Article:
Here’s the thing about happiness and security. They’re not your friends. Oh, they act like your friends and you’re happy to see them when they turn up, but really, they don’t have your long-term best interests at heart. The truth is, they’re keeping you from the things you really want in life. They’re keeping you from joy and fulfillment.
Happiness vs. Meaning
Happiness comes from the part of you that seeks distraction and personal significance. Happiness is impermanent, and worse, creates diminishing returns. What makes you happy today, might not make you happy a month from now. You’ll need more. And more. And more. It’s a little like running on a treadmill, chasing a carrot.
Or in my case, a cupcake.
Now meaning, well that comes from somewhere deeper. Meaning comes from the part of you that is seeking connection, growth and contribution. Meaning is permanent and irrevocable. And, it gives multiplying returns. If you seek meaning, the things you do in your life will be more valuable, certainly to yourself, but also to others. Meaning can’t be all about you. By definition, it requires you to look outside of yourself and your experiences, to the lives and experiences of others.
See the difference?
Let’s Talk About Security vs. Risk
Here’s what I know for sure: your tolerance for risk and uncertainty is the single biggest determinant of the quality of your life. Your willingness to be uncomfortable, feel challenged and unsure and to potentially fail is absolutely required for the achievement of anything important.
Security is nice and we all need a little. Living in a constant state of uncertainty is exhausting and bad for both your mental and physical health. But what happens when we have too much security? Boredom sets in. So we distract ourselves with food, alcohol, drugs, television, drama, sex, shopping…etc. Take a good look at the gossipy person in your office. I guarantee he or she is bored off their ass. Busy fulfilled people can’t be bothered with gossip.
How it All Works
Forgive me, I went to business school and have spent the past few years as a consultant so I’m compelled to present you with a 2x2 matrix.
(In my view) There are 4 Types of People in the World
A person's type, is determined by, you guessed it, their preference for happiness or meaning and their tolerance for risk.
Let’s start on the bottom left.
People who have a low risk tolerance and a preference for happiness over meaning become bored consumers. Despite constant consumption, they feel empty, though are unable to put their finger on just what’s wrong. So, they distract themselves with more shopping, eating, drinking, mindless television, porn… you know where this goes. They are generally lonely.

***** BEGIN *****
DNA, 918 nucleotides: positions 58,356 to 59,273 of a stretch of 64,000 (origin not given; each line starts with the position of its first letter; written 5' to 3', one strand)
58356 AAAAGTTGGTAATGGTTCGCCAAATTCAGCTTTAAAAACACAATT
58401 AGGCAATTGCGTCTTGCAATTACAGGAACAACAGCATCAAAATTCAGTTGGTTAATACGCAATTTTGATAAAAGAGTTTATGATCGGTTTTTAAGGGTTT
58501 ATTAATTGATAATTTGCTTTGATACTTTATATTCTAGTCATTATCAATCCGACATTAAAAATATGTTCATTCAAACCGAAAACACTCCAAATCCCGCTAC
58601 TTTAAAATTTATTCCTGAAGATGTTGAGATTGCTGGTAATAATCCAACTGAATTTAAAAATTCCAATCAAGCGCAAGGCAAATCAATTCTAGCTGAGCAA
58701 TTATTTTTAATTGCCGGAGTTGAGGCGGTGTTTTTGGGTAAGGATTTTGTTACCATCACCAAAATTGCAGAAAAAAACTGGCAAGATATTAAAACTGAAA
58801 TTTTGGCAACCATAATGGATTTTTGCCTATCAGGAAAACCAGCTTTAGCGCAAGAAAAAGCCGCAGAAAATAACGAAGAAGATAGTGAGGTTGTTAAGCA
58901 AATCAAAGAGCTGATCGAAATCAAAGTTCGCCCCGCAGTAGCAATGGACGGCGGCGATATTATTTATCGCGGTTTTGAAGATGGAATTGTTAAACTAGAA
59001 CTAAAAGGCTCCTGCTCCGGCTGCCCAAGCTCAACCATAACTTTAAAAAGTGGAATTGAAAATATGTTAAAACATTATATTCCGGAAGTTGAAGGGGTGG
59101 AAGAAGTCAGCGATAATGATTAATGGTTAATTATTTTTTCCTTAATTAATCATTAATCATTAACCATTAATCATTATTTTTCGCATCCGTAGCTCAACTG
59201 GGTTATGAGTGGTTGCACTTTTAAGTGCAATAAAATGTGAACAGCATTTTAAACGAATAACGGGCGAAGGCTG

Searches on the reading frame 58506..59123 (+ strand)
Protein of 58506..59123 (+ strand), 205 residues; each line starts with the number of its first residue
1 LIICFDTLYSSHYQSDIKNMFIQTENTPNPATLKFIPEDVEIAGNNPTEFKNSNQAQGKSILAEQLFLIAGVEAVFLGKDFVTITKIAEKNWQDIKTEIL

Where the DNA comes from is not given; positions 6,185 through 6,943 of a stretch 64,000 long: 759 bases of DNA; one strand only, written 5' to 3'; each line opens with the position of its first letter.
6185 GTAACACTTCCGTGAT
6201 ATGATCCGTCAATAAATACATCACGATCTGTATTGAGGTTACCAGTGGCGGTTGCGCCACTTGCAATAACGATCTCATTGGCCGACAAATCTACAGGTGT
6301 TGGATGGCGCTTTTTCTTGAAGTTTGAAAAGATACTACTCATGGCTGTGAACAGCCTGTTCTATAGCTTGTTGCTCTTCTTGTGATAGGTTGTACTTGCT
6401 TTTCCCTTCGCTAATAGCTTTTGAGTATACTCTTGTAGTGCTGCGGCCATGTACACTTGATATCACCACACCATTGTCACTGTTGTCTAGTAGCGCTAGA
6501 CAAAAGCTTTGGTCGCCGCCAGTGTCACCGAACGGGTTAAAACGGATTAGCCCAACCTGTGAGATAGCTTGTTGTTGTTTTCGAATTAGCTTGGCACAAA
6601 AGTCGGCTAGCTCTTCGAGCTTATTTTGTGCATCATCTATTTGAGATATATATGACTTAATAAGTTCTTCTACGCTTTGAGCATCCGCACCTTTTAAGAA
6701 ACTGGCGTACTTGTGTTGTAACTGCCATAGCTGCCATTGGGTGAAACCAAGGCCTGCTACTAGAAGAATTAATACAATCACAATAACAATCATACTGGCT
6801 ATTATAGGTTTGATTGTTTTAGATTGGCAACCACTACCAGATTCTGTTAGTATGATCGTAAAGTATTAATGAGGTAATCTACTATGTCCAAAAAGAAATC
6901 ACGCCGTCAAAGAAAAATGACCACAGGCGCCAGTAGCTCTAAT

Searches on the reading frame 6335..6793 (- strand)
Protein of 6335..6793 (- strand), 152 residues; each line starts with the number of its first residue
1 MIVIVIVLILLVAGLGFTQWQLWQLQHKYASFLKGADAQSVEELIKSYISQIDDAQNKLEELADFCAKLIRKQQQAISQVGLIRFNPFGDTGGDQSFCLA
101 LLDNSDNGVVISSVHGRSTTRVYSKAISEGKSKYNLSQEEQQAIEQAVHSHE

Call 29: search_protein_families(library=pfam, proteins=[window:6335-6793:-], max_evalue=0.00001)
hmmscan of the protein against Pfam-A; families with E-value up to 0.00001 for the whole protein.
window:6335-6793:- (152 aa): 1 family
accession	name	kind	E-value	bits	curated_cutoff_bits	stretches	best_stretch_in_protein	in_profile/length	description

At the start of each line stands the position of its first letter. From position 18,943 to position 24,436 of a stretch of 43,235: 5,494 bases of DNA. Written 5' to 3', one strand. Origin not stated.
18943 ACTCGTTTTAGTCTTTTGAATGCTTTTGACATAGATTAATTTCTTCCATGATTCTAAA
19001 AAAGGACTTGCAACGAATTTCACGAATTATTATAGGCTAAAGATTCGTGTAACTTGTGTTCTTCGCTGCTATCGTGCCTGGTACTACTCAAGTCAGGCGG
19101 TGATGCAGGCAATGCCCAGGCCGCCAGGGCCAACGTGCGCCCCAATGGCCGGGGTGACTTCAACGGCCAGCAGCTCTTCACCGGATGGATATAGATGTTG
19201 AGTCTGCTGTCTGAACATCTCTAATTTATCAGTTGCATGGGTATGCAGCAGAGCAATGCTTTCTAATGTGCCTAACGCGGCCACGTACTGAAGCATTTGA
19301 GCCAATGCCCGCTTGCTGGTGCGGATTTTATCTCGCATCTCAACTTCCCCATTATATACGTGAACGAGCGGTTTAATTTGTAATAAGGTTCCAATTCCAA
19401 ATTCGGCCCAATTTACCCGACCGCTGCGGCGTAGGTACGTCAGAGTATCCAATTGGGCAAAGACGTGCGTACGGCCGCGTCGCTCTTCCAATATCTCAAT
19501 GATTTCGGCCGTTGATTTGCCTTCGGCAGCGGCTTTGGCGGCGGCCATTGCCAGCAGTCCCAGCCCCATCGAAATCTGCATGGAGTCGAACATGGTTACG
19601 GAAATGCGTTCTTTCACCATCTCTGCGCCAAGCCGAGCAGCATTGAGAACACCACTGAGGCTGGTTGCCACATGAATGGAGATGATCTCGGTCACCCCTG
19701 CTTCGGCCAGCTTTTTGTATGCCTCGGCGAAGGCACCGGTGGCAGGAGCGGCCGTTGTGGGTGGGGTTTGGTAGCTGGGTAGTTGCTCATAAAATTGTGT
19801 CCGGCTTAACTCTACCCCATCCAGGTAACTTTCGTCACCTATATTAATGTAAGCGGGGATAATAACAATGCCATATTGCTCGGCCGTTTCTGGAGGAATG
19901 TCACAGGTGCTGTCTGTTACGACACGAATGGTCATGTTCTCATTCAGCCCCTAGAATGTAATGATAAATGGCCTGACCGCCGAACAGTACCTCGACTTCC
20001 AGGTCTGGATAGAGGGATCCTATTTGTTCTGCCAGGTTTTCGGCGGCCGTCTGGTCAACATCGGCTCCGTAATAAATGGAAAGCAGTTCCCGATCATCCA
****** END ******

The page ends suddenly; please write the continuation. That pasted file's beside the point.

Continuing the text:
Almost as sad, are the people with a low risk tolerance, but a high need for meaning. Because they’re unwilling to risk failure, they never reach their full potential. Instead, they become increasingly frustrated by their inability to live up to their potential. So they slog along in misery. Or worse, they become team players. There’s nothing worse than a team player, but I’ll leave that to another blog post. They are betraying themselves. And this can leave them lonely and empty.
The scariest people are those with a high tolerance for risk and a low need for meaning. These people are shallow, overly fixated on personal significance and prestige and often have a win at all costs attitude. You see them racing about dangerously in ridiculous sports cars. A whole bunch of them ran Enron together. They’re the toxic boss who brags about the size of his annual bonus while drinking too much at the company Christmas party. Like the bored consumers, they are empty and lonely much of the time.
Finally, there’s the best people on earth. Those with a high tolerance for risk, and a high need for meaning. These are the people who build businesses, products and organizations that change the world. They create art and novels and plays and movies and TV shows the move us and change us personally on a fundamental level. They are joyful. They are fulfilled.
Get yourself in the upper-right-hand quadrant.
It’s where it’s at.
Learn how here.